I have a stack of books I am working my way through this summer, and they are all written by friends. I think this is pretty remarkable actually. From the top down, here is what’s on my reading table:
- Finding the Sweet Spot by Dave Pollard. This one just arrived this evening, although I read a proof that Dave sent along. It’s typical of his writing, and will be a familiar tome for regular readers of his blog, How To Save The World. The book outlines a path for creating a life of sustainable work and enterprise using his well developed model of natural entrepreneurship. It’s a brilliant, accessible and portable guide to saving your own ass and the world along with it.
- The Return of King Arthur by Diana Durham. Diana was with us at the Art of Hosting stewards gathering in Carleton Nova Scotia this summer, working with her partner Jon to make a film about some of the work we are doing. Diana’s book is a deep exploration of the powerful myths and archetypes of self-knowledge and transformation. She goes far into the western European tradition and to show the essential pathways on the journey to mastery. It’s an incredible book.
- Howe Sounds, an anthology of Bowen Island writing. My home island is known in Canada for being a haven for writers and this anthology, published way back in 1994 showcased a number of them including Nick Bantock, Robert Bringhurst, Victor Chan and Jim Kearny. A few current friends are anthologized here too including Brad Ovenell-Carter (wriiing about bread, about which he an I are passionate) and Julie Ovenell-Carter who is known as a travel writer and who contributed a poem writtne for her young daughter.
- Almost Green by my friend and neighbour James Glave. James has written a book that is both deadly serious and achingly funny about the middle class grasping towards sustainability. The book charts his journey to build the most ecologically sustainable sturcture possible – what turns out to be an eco-shed studio space. Along the way he talks about the economics of sustainability and why the middle classes in North America are destined to remain almost green. The book is honest and changes very few name to protect the guilty. When it was released in July, Islanders kept popping into the bookstore just to see if they were in it. If you want a taste of James phenomenal writing, download his ebook on deer hunting, Buck The System.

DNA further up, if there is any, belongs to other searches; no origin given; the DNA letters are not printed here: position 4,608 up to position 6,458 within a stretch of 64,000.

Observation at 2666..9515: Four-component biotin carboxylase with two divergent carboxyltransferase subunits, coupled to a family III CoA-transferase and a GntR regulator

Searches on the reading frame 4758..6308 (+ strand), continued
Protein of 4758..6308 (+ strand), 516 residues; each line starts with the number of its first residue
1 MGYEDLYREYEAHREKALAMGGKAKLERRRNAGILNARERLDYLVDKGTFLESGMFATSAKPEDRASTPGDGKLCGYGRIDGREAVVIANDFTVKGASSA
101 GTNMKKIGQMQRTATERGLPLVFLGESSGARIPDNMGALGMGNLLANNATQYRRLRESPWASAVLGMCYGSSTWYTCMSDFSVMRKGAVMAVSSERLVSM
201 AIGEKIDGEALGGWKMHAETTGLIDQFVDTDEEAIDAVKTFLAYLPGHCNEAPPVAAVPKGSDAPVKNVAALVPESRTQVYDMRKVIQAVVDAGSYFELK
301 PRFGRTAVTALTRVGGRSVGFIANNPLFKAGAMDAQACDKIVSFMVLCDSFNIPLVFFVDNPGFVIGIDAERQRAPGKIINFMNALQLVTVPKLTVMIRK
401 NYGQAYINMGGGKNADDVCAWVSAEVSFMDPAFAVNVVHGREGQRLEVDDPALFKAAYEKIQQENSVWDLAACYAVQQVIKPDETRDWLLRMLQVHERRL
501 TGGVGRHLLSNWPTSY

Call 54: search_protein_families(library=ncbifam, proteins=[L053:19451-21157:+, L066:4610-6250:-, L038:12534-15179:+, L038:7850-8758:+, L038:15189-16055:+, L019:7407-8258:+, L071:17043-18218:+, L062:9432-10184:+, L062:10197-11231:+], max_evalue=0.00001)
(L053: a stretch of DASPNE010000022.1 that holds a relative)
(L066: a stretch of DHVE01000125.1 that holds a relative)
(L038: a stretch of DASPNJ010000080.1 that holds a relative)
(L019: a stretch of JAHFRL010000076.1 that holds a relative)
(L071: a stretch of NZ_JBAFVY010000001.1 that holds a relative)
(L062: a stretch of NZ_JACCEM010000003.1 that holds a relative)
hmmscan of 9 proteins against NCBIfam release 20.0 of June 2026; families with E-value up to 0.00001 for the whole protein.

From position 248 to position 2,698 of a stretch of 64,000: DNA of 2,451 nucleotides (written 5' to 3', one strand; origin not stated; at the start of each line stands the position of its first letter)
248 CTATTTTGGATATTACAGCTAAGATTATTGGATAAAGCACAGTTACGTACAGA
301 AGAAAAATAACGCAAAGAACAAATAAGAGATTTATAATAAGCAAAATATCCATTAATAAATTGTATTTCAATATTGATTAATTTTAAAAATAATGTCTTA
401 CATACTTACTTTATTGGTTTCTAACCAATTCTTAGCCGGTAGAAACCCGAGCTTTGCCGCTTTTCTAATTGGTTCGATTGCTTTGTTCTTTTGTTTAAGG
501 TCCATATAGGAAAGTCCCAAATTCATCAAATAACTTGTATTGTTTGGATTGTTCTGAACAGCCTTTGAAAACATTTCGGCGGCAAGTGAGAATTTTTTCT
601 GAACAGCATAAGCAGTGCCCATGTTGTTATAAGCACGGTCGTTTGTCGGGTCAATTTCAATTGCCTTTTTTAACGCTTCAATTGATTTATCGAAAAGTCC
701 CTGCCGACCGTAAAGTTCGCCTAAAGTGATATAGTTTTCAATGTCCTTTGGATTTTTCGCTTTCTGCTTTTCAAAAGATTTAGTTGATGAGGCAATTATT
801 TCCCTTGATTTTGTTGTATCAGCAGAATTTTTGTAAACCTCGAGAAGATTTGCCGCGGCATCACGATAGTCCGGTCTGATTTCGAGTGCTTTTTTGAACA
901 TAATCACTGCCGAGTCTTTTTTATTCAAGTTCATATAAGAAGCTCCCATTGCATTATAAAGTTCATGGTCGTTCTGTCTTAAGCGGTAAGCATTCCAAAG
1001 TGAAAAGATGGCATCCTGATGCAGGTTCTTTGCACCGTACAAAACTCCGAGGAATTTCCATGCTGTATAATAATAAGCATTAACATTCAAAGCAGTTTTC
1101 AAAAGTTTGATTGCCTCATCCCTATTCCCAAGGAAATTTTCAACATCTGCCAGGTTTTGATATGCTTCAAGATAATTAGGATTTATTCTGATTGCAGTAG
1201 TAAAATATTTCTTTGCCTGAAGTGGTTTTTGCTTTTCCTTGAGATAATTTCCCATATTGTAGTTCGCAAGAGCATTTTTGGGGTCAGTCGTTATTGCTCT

- Teaching an Anthill to Fetch by Stephen Joyce. Stephen sent me this book a while ago and then I ended up meeting him at an Art of Hosting we did in Cochrane, Alberta in June. The book is a how to guide to developing collaborative intellegence in the workplace and goes through anumber of tools that meaders, team members and managers can easily adopt to begin their learning about leveraging collaborative intellegence. It’s accessible and it also points in many directions and invites readers to go deeper. A very practical introduction to the field.
- Open Space Technology: A User’s Guide by Harrison Owen. This is the third edition of Harrison’s guide and it’s updated with several new pieces about action planning, and wupporting the client. The community has had a bigger hand in this version than in previous versions and Harrison has gathered the wisdom that makes sense and recast it in his amicable style. This is really a classice in the field of facilitation methodology. It’s dead simple to use and is really all you need to set up and run an Open Space meeting.
- Hippie Chick Reunion by Kathryn Barber. Yet another Art of Hosting companion, I met Kathryn in Florida in May and this book lay at the bottom of my suitcase for a couple of months before Kathryn prodded me to read it. On the surface it is a story about a group of women reuniting in 2001 to celebrate the protagonist’s 50th birthday. They were a wild bunch back in the day, and their memories are vividly relived. Under the surface though Kathryn has written a parable for social evolution, and the book is highly indebted to Ken Wilber’s integral models and Don Becks Spiral Dynamics as it weaves the worldviews of the characters together in a dynamic tale.
So that’s it for this summer. There are more books on the horizon that friends are working on or have just published including Harrison Owen’s latest on high performance work teams, Patti Digh’s newest Life Is A Verb, Jack Ricchiuto and George Nemeth’s collaboration Instructions from the Cook, and Adam Kahane’s forthcoming book on the languages of love and power, so lots of interesting stuff to read from the interesting people in my life. If you’re working on a book let me know and I’ll add it to my library.